On Tuesday morning, April 18, 2023, Eric Benjamin (C’73), the University’s first director of multicultural affairs and beloved former employee passed away. He was a wonderful man whose memory lives on in the hearts of many family members, friends, students, alumni, and faculty here at Sewanee. In order to honor his life and achievements, The Purple decided to reach out to some Sewanee alumni who enjoyed close relationships with “Mr. B,” as he is fondly called by many. Below, you will read kind words from alumni and members of the Benjamin Network about how Mr. B’s life positively impacted theirs as students and individuals.
Joseph Riley Land (C’98) currently lives in Nashville, TN and is the owner of THE RILEY/LAND COLLECTION, a small e-commerce and distribution business.
When I was a freshman in college, I was afloat, lost in trying to find my footing. A lot of people go to Sewanee because they fall in love with the beauty of the campus or the small classrooms or the overall vibe. I went there because they had the best financial aid package. I really had no anchor.
I made a small group of friends, one of whom worked in the Office of Minority Affairs. We ended up in that office many, many times, hanging out like it was our dorm room. At first, I didn’t say much to the man whose office it was, but eventually we began to talk and learn who each other were. Again, this was the Office of Minority Affairs so he was a little unsure what to do with me, but eventually it felt like he just sighed and said, “Yeah, he’s one of mine too.”
And with that, I found my anchor. I had a place I could feel comfortable on a campus that I liked, but didn’t love. Eric Benjamin’s office was a safe space for me, allowing my shy self to feel comfortable in a way I hadn’t since arriving at Sewanee.
Over the years Mister B became my mentor (literally, adding me to the Faculty/Mentor Program and making me his mentee) and friend. I remember many times we would pop up at his house (why did we do that??) and he would give us a glass of the best lemonade in recorded history and a life lesson. And then kick us out. The kicking us out part was another life lesson – don’t overstay your welcome.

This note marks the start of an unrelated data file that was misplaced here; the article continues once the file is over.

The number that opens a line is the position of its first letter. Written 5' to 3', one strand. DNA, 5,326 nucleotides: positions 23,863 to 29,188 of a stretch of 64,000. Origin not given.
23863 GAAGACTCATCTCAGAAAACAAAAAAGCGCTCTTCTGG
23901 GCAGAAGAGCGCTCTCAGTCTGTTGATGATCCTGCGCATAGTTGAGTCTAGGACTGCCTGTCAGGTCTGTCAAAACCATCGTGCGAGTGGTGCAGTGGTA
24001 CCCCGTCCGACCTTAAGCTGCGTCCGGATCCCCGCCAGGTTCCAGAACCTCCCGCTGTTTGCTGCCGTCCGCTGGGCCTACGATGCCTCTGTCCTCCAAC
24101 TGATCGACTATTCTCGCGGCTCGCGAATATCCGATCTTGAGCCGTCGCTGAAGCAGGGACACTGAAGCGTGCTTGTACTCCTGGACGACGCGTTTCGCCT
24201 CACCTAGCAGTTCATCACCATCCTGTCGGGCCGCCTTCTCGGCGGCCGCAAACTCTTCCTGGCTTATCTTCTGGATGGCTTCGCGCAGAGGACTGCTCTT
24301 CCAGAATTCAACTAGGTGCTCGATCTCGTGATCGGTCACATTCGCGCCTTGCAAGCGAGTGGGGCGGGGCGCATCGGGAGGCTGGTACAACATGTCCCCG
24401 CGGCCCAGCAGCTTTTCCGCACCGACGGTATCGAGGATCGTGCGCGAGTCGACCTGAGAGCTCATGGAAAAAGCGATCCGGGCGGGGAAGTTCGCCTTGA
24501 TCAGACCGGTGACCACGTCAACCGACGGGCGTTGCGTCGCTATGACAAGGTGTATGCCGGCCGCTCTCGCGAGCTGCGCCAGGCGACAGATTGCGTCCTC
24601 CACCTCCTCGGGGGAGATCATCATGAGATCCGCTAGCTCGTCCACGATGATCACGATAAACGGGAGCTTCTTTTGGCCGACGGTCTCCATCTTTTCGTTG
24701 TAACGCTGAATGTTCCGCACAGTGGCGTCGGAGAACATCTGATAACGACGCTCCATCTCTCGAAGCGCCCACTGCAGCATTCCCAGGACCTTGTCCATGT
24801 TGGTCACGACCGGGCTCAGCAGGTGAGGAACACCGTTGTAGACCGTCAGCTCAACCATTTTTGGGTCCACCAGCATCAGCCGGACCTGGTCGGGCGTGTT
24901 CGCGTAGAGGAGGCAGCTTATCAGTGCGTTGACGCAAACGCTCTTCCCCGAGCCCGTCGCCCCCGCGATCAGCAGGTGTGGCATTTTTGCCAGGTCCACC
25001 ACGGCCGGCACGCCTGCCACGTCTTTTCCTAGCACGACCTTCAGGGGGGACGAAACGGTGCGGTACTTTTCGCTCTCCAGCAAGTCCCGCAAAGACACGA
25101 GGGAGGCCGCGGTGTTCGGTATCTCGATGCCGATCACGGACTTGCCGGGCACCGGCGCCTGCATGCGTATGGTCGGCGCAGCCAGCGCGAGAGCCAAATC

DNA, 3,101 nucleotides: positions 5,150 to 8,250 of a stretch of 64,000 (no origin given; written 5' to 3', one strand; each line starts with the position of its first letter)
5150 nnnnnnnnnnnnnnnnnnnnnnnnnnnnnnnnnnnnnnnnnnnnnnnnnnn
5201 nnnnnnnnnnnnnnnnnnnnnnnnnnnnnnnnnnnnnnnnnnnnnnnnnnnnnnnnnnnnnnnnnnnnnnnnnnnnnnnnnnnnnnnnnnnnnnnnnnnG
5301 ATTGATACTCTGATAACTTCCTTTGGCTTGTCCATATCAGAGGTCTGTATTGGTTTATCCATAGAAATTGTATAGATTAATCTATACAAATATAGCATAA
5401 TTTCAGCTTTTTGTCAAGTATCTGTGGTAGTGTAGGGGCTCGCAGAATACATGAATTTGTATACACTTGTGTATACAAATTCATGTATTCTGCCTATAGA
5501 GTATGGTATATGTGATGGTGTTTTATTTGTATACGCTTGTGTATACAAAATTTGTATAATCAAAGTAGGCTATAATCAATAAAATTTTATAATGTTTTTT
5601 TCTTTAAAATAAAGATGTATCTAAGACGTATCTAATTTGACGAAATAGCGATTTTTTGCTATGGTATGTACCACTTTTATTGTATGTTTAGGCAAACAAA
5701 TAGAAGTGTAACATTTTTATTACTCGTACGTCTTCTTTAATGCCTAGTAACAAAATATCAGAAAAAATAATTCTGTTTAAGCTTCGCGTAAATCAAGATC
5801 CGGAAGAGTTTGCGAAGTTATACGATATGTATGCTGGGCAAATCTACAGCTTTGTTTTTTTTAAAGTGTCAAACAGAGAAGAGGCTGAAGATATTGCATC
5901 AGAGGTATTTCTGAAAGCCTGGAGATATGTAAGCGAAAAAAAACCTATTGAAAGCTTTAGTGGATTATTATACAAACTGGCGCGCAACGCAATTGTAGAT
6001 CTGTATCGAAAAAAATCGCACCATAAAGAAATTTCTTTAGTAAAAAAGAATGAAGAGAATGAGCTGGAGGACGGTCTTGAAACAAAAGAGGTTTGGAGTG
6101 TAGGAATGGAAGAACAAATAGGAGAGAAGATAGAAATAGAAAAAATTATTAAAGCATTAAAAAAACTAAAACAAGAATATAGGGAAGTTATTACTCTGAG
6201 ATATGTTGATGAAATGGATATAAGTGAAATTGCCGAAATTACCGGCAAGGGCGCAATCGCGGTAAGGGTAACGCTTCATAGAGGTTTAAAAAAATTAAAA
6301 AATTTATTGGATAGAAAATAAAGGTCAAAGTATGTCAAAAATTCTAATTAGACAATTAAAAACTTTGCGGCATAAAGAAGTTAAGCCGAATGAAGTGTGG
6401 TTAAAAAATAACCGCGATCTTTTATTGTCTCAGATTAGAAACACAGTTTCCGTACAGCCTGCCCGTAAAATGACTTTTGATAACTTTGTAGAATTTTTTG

I wrote a piece for the Sewanee Magazine about Mister B (appropriately enough titled “Life Lessons and Lemonade” in the early 2000s, which brought us closer. I would swing by campus while I was driving between Atlanta and a visit to my parents, making a b-line for Mister B’s office so I could get advice on whatever was brewing in my life.
Years later, after I moved to NYC, I reached out to Mister B to see if I could bring some of my singer friends to his jazz coffeehouses. Side note – he is the one who taught me to love jazz. We booked artists for 3-4 years and each time Mister B was so excited to have us there.
I grew to love Sewanee, but I will also say that my favorite part about going back to campus was a trip to see my friend, Eric Benjamin, where I was guaranteed a laugh, some wisdom, and a prompt to go on living my life and get out of his office. lol
Eric. Mr. Benjamin. Mister B – you will be missed. You held so many of us up when we didn’t even realize we needed holding up. You inspired hundreds upon hundreds of students to become better adults. And you always, if nothing else, made us feel accepted.
Cynthia Lyons (C’98) currently lives in Memphis, Tennessee and is a Branch Operations Partner with Truist.
Tuesday morning, I received the news of Mr. Benjamin’s passing. I was not ready for that one. I was still adjusting to the thought of him being retired.